In the instant case, during the period in question, defendant's addiction to and obsession with cocaine were the overriding factors that controlled virtually every aspect of her life. She spent nearly all her money, including the money from her AFDC checks, to buy cocaine. Because she used her money from public assistance to purchase cocaine rather than food, defendant resorted to breaking into apartments to steal food for her children. She shoplifted so that she could trade the stolen merchandise for cocaine. All defendant's criminal activity was inextricably linked to her cocaine addiction and her compulsion to have cocaine at any cost.
The defendant claims, and the state concurs, that defendant did not intentionally deprive Travis of food and care. Rather, both defendant and the state contend that because defendant was so intoxicated from her use of cocaine during the period surrounding Travis's death, she was physically and mentally unable to care for her infant child properly. It was this very addiction and compulsion that resulted in defendant being incapable of providing the necessary care and supervision that ultimately led to Travis's death. Evidence of defendant's shoplifting and breaking into apartments and the relation that this criminal activity bore to her compulsion to obtain cocaine are relevant to the issue of whether defendant possessed the requisite intent to commit the crime of wrongfully permitting her son to be a habitual sufferer. In the circumstances of this case, defendant's shoplifting and breaking into apartments were interwoven with the offense for which she was being tried and evidence of these prior crimes was therefore properly admissible. See Cardoza, supra. The trial justice was correct in allowing evidence of these prior crimes.
IV. THE FAILURE TO GIVE A LIMITING INSTRUCTION
The defendant contends that even if evidence of prior criminal acts was admissible, the trial justice's failure to instruct the jury concerning the limited purpose for which such evidence could be used constituted reversible error. The defendant, citing State v. Jalette, 119 R.I. 614, 625, 382 A.2d 526, 532 (1978), claims that when evidence of other crimes is admissible, the trial justice must specifically instruct the jury concerning the limited purpose for which such evidence was introduced. She further contends that State v. Brown, 626 A.2d 228, 234 n. 2 (R.I.1993), mandates that a trial justice is required to give a limiting instruction even in the absence of counsel's request for such instruction.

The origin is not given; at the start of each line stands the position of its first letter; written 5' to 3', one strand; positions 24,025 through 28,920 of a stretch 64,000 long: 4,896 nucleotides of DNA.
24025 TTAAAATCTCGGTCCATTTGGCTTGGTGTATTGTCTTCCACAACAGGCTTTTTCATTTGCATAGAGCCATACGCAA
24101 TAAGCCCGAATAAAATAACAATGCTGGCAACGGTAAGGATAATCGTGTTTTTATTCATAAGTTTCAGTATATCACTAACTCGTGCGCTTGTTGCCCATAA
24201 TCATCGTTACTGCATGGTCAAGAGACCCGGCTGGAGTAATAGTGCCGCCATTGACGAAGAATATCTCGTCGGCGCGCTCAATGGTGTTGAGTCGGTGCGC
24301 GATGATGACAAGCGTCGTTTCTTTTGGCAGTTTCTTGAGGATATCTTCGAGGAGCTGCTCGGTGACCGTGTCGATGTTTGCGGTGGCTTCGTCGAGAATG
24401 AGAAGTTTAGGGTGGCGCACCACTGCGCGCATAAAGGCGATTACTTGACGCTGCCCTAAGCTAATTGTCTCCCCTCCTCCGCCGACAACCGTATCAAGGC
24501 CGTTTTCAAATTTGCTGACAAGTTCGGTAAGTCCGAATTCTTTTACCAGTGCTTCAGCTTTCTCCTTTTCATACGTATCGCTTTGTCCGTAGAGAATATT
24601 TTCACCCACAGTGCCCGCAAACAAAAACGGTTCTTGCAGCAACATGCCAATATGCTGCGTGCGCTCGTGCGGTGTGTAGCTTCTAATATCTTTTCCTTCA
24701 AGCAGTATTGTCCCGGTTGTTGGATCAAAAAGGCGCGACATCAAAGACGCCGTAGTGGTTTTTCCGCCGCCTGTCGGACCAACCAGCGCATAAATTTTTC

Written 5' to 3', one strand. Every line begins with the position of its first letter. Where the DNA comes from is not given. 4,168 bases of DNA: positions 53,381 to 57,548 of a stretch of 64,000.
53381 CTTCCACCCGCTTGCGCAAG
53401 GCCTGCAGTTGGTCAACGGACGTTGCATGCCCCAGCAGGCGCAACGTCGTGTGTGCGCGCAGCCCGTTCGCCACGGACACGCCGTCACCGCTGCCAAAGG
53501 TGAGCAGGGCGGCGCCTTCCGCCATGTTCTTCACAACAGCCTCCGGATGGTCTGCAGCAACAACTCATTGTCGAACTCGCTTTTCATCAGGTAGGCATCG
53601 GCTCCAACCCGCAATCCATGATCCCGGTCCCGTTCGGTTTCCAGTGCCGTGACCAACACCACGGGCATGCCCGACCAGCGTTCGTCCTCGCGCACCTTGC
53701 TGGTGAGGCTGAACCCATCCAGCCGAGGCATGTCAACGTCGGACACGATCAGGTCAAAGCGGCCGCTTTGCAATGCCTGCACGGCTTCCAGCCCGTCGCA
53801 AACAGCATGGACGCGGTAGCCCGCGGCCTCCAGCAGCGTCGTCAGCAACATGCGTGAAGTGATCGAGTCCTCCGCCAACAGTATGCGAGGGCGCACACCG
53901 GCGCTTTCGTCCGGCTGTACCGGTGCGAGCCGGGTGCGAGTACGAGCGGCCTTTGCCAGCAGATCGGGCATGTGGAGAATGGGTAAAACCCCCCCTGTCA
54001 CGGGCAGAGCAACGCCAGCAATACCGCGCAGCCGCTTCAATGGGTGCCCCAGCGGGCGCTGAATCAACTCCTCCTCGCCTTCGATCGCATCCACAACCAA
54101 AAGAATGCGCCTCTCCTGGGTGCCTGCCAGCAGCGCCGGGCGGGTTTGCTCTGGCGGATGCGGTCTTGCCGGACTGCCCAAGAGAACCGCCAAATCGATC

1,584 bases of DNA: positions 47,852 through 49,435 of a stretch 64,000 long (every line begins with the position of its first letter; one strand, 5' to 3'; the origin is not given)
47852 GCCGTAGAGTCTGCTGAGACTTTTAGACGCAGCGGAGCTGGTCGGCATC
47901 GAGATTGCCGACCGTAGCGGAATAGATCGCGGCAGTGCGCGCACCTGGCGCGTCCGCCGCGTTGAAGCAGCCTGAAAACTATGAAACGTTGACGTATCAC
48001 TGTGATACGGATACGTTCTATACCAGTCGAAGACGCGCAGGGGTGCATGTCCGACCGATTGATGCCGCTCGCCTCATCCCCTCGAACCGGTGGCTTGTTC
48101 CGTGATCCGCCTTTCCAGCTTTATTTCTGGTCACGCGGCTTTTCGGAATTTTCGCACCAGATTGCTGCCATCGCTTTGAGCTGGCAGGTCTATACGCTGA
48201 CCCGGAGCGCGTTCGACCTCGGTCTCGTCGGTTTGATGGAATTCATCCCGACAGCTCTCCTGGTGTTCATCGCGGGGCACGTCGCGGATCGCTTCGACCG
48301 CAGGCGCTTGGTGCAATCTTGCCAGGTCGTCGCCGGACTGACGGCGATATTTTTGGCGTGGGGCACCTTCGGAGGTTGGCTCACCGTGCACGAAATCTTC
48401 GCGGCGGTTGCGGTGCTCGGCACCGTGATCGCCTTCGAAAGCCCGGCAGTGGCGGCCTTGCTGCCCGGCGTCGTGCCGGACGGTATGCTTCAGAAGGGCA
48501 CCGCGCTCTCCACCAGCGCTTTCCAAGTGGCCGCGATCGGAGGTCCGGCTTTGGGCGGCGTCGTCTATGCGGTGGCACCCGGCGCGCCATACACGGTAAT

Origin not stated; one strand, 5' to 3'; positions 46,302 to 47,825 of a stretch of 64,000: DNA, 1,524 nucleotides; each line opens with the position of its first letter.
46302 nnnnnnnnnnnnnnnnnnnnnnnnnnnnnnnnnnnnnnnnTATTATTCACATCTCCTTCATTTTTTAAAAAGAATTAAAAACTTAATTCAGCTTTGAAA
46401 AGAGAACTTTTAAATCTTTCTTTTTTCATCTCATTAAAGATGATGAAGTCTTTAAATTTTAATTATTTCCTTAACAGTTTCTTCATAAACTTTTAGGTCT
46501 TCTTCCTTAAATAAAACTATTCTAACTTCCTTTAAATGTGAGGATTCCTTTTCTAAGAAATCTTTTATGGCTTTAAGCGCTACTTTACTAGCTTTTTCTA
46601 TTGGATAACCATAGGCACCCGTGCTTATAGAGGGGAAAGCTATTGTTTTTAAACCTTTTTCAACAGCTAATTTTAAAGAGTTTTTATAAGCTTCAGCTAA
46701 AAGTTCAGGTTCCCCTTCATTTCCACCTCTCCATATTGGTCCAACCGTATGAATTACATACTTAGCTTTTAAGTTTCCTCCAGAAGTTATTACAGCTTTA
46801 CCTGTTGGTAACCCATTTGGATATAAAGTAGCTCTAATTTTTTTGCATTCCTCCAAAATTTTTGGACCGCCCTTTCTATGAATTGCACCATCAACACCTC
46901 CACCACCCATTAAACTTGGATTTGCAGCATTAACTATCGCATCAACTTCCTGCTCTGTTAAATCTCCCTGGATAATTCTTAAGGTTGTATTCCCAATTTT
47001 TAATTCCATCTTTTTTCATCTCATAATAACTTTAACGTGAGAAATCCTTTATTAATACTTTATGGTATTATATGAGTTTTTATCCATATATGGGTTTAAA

The two cases cited by defendant both involved sexual-assault charges and evidence of prior sexual misconduct. The Jalette rule applies only when a defendant is charged with a sexual offense and evidence of prior sexual misconduct is admitted. The Brown case stands for the proposition that when a defendant is charged with a sexual offense, a trial justice should offer a limiting instruction sua sponte when admitting evidence of other sexual acts. Because the case at bar involved neither a sexual-assault charge nor evidence of prior sexual offenses, the trial justice was not required to give a limiting instruction in the absence of a request for such an instruction by defense counsel. See State v. Martinez, 651 A.2d 1189, 1195 (R.I.1994). The trial justice therefore committed no error by failing to give a limiting instruction.
V. THE TESTIMONY CONCERNING EVENTS THAT OCCURRED FOLOWING TRAVIS'S DEATH